Firefighters are being tested more than usual this Summer
“Over the 22 years that I have been here I have seen it hot and dry, but this seems to be extraordinary,”
TWIN FALLS, Idaho (KMVT/KSVT) —With triple-digit temperatures popping up all around the Magic Valley, firefighters are being tested more than usual this summer.
“Over the 22 years that I have been here I have seen it hot and dry, but this seems to be extraordinary,” said Twin Falls Fire Department Battalion Chief Mitchell Brooks.
He also said the conditions are so extreme outside that his station has had to change its training schedule. Crews train early in the morning and finish by noon before it gets too hot.
“Otherwise it’s just dangerous. Sometimes we will have to train at night just to get a training session in,” Brooks said.
Due to the drought conditions, he said his department’s calls for service are up about 15 percent from last year. Rock Creek Fire Protection District’s calls are up 12 percent.
“This year is more of a repeat of last year, just to a worse extent. Temperatures are higher. Drought conditions are prolonged,” said Rock Creek Fire Chief Aaron Zent. “Our fuels are drier. Fire behavior is going to be a lot more rapid than it was last year, and we are just expecting a busier fire season than we had last year,
He said with the increased fire danger there is more potential for firefighters to get hurt or injured due to crews exerting more energy to contain quick-moving fires. A fire can spread literally hundreds of yards in just a matter of minutes depending on wind and fuel conditions.
“When fire spreads at a rapid rate it is more dangerous because you really can’t attack the fire from the front. It is indirect or a side attack. You are always trying to catch up to it and not trying to get in front of it,” Zent said.
With the extreme conditions, more resources are needed so firefighters can be rotated in and out on fires, and get adequate relief from the heat. Brooks said right now his department is relying on neighboring departments to come in and give assistance so they can have more firefighters on scene.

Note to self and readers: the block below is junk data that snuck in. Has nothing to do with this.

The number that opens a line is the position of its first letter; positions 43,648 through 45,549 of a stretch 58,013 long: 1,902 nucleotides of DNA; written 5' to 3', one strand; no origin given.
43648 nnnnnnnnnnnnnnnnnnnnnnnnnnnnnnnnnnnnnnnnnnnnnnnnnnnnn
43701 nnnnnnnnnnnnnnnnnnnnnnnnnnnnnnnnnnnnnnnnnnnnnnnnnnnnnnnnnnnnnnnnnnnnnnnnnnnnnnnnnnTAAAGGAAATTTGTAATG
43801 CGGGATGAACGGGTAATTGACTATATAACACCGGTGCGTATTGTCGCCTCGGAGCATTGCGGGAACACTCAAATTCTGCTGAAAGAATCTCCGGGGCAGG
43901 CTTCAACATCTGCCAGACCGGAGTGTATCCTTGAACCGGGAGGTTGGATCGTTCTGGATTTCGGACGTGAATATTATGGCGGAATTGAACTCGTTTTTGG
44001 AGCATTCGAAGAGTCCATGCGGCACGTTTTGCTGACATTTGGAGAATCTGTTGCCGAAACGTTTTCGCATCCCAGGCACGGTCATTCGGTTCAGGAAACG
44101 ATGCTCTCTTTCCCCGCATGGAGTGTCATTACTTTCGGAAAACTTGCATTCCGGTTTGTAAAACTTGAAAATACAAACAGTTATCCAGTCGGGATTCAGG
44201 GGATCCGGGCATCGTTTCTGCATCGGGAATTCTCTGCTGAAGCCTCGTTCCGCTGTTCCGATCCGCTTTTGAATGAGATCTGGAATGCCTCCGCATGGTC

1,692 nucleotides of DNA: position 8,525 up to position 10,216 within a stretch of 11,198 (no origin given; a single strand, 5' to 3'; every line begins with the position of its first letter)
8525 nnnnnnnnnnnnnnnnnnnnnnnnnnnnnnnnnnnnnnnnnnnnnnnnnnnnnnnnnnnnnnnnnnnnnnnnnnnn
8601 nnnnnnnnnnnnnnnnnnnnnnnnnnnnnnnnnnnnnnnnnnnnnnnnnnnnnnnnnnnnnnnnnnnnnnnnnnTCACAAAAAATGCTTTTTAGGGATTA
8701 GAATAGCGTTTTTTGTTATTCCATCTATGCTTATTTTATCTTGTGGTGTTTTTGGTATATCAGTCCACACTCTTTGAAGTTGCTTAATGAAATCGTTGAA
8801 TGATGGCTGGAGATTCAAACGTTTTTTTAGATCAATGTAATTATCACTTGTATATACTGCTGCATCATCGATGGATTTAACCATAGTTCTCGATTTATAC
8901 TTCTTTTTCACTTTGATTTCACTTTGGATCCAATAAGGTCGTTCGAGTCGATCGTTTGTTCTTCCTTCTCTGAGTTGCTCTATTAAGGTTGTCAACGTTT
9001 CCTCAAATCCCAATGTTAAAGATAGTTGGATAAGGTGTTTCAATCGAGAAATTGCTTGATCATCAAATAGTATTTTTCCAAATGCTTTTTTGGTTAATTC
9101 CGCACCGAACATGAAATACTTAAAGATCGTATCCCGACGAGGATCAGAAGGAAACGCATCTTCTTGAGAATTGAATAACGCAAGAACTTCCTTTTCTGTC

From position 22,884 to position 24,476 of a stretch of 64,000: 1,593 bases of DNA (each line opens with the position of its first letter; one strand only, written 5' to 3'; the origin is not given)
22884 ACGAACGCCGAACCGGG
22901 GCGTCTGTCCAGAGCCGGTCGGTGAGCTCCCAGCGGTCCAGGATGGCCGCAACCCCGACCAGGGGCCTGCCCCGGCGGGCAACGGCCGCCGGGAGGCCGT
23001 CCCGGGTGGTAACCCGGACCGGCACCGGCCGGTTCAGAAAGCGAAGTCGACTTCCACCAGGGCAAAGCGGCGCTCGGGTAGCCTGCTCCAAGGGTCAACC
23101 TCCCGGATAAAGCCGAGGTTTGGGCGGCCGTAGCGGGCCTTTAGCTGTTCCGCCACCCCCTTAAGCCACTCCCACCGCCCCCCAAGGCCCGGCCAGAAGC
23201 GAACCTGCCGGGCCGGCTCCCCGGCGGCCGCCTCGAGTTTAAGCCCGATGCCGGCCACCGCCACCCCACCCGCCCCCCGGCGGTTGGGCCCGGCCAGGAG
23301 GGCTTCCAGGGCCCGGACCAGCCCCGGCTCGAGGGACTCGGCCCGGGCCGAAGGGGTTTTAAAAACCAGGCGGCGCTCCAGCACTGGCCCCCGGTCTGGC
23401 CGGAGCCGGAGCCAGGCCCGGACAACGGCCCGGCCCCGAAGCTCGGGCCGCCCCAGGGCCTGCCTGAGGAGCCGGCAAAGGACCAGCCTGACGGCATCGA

“It takes more crew, more firefighters to put out the same size of fire when it’s hotter and drier as it is now,” Zent said.
Brooks said fire departments have a “two bottle policy” for firefighters on scene. The oxygen tanks firefighters carry are 45-minute bottles, but with the heat and added stress, those bottles do not last 45 minutes. They typically last between 15 to 20 minutes. When they come out for a bottle change, if they are fatigued or dehydrated they will be pulled and checked by the paramedics.
“We will typically on our larger incidents have a medical unit from Magic Valley Paramedics, and we use the paramedics to monitor our firefighters to make sure they are keeping hydrated and their vitals are at a rate of where they should be,” Zent said.
Brooks said in the end it really boils down to training, physical fitness, and being aggressive when we can be, so they can get fires contained as quickly as possible.
Right now the fire departments can also use help from the community. People burning in their backyard has been an issue for crews, and because there is so much potential for that to get out of control and cause problems they are recommending people restrict it as much as possible.
They also recommend that people pay attention to the weather conditions and fire restrictions, and be extremely careful when smoking outside.
“If you are smoking make sure you are on the pavement. Make sure you are on the sidewalk or somewhere that you don’t have the opportunity to drop a cigarette and accidentally start a grass fire,” Brooks said.
He also said it would be a good idea for people to turn off their A/C units when they are not home.
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